Just like in Macbeth, Shakespeare uses apostrophe so his characters can address spiritual beings. The most common usage of apostrophe in many works of literature beyond Shakespeare are evocations of deities, like God. Just like in Macbeth, the example of apostrophe in Hamlet takes place within another soliloquy. Hamlet cries out to God. And just like in Macbeth, the character using apostrophe is calling out to an absent spiritual being.
• The Taming of the Shrew Introduction Scene 1 Line 30
“Grim death, how foul and loathsome is thine image!”
In The Taming of the Shrew, we see another example of apostrophe. However, in this example, a character is not just addressing a deity or spirit, but a personification of an idea. Personification is when non-human things are given human-like qualities. In this instance, a wealthy nobleman addresses death personified. In this apostrophe, the idea of death is personified and called out to by the character. Personification is another way Shakespeare utilizes apostrophe.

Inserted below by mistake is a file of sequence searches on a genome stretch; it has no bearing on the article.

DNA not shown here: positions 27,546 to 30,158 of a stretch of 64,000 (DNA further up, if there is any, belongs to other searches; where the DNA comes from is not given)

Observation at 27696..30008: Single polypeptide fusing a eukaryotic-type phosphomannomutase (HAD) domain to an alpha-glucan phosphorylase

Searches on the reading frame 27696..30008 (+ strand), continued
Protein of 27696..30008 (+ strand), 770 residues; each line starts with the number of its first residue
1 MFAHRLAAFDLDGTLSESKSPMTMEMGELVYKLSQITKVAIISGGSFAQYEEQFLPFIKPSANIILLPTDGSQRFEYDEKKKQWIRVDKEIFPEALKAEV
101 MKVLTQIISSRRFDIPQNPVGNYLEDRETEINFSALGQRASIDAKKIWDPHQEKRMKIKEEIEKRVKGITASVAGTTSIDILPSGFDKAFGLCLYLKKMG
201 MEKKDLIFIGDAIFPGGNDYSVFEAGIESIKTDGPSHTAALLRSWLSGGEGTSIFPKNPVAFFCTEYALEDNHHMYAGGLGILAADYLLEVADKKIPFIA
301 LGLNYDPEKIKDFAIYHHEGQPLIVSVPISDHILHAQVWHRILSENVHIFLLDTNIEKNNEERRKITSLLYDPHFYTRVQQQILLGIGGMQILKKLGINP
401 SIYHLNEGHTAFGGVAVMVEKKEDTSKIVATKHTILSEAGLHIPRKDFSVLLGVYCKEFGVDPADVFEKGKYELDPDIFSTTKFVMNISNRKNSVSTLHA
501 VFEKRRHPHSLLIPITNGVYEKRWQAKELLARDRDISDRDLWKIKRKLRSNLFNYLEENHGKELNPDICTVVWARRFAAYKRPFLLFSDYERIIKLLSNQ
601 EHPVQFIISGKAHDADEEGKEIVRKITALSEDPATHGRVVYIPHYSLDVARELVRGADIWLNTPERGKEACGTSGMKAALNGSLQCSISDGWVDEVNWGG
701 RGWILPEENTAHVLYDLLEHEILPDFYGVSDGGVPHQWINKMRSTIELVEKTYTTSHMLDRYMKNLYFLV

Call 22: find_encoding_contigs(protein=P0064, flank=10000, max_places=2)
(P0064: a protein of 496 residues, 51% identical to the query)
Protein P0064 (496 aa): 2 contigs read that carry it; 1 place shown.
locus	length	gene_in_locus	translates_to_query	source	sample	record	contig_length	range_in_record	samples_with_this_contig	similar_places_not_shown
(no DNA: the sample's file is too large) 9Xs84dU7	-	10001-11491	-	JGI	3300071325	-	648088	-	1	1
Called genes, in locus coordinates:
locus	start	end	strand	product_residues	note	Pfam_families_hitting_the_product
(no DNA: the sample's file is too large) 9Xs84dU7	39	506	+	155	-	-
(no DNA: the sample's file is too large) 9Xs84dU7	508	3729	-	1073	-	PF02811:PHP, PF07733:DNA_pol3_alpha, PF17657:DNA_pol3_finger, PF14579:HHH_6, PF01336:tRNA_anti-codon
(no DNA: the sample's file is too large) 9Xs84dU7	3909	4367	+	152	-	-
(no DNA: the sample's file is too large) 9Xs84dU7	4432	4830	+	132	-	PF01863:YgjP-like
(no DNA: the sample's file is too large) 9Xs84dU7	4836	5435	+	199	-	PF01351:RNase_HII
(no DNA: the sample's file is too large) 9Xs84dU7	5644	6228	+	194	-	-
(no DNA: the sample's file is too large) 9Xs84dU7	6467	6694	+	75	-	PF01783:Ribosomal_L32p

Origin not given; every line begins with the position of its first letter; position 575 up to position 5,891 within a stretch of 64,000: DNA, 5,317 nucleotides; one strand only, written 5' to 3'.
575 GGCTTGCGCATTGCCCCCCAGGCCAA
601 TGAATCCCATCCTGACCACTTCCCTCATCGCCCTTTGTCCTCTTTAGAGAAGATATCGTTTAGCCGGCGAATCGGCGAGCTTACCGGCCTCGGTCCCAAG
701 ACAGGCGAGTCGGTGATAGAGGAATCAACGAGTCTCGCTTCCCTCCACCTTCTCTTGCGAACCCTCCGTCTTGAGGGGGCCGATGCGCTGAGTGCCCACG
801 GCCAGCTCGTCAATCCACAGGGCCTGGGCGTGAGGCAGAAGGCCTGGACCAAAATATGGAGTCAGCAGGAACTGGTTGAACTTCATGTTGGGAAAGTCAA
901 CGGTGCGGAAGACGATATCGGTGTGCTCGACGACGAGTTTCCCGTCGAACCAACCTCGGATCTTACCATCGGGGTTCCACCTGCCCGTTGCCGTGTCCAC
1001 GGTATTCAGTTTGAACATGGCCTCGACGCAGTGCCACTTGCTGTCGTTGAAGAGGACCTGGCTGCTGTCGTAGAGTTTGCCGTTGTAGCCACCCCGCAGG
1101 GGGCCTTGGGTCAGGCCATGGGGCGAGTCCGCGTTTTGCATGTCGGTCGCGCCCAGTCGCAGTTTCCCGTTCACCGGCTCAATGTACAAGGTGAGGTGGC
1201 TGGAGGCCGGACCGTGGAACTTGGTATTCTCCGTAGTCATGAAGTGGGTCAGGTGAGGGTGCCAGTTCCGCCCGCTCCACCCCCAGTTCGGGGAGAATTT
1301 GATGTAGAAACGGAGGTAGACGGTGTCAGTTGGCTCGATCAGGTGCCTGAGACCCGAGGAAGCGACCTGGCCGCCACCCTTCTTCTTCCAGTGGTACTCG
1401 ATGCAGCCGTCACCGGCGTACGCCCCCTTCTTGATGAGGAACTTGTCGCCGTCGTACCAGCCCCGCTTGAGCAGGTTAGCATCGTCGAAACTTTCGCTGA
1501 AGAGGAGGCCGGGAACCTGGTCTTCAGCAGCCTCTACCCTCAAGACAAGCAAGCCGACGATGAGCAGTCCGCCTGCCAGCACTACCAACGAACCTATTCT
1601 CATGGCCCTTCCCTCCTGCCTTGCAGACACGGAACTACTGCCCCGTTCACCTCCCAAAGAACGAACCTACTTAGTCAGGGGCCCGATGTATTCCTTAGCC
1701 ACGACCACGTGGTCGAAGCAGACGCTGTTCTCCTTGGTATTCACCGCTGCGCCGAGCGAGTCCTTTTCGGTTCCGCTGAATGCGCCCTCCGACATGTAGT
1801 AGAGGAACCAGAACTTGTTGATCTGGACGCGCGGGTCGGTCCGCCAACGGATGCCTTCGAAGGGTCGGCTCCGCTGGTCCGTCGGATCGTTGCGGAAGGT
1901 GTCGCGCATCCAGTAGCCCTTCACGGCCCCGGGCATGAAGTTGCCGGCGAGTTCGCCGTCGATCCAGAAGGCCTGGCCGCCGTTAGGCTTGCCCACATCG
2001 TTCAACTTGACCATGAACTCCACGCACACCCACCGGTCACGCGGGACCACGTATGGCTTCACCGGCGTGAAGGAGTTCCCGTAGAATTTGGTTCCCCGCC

• Macbeth Act 1 Scene 5 Lines 48-52
“Come, thick night, / And pall thee in the dunnest smoke of hell, / That my keen knife see not the wound it makes.”
Another example of an apostrophe aimed at a personified element occurs in the first act of Macbeth. In the same soliloquy as number 1 on the list, Lady Macbeth calls out to night personified. In this example, Lady Macbeth is calling upon the night itself to come and conceal her actions. This apostrophe is slightly different than the previous example from Macbeth. In this example, night itself is personified and addressed directly by Lady Macbeth.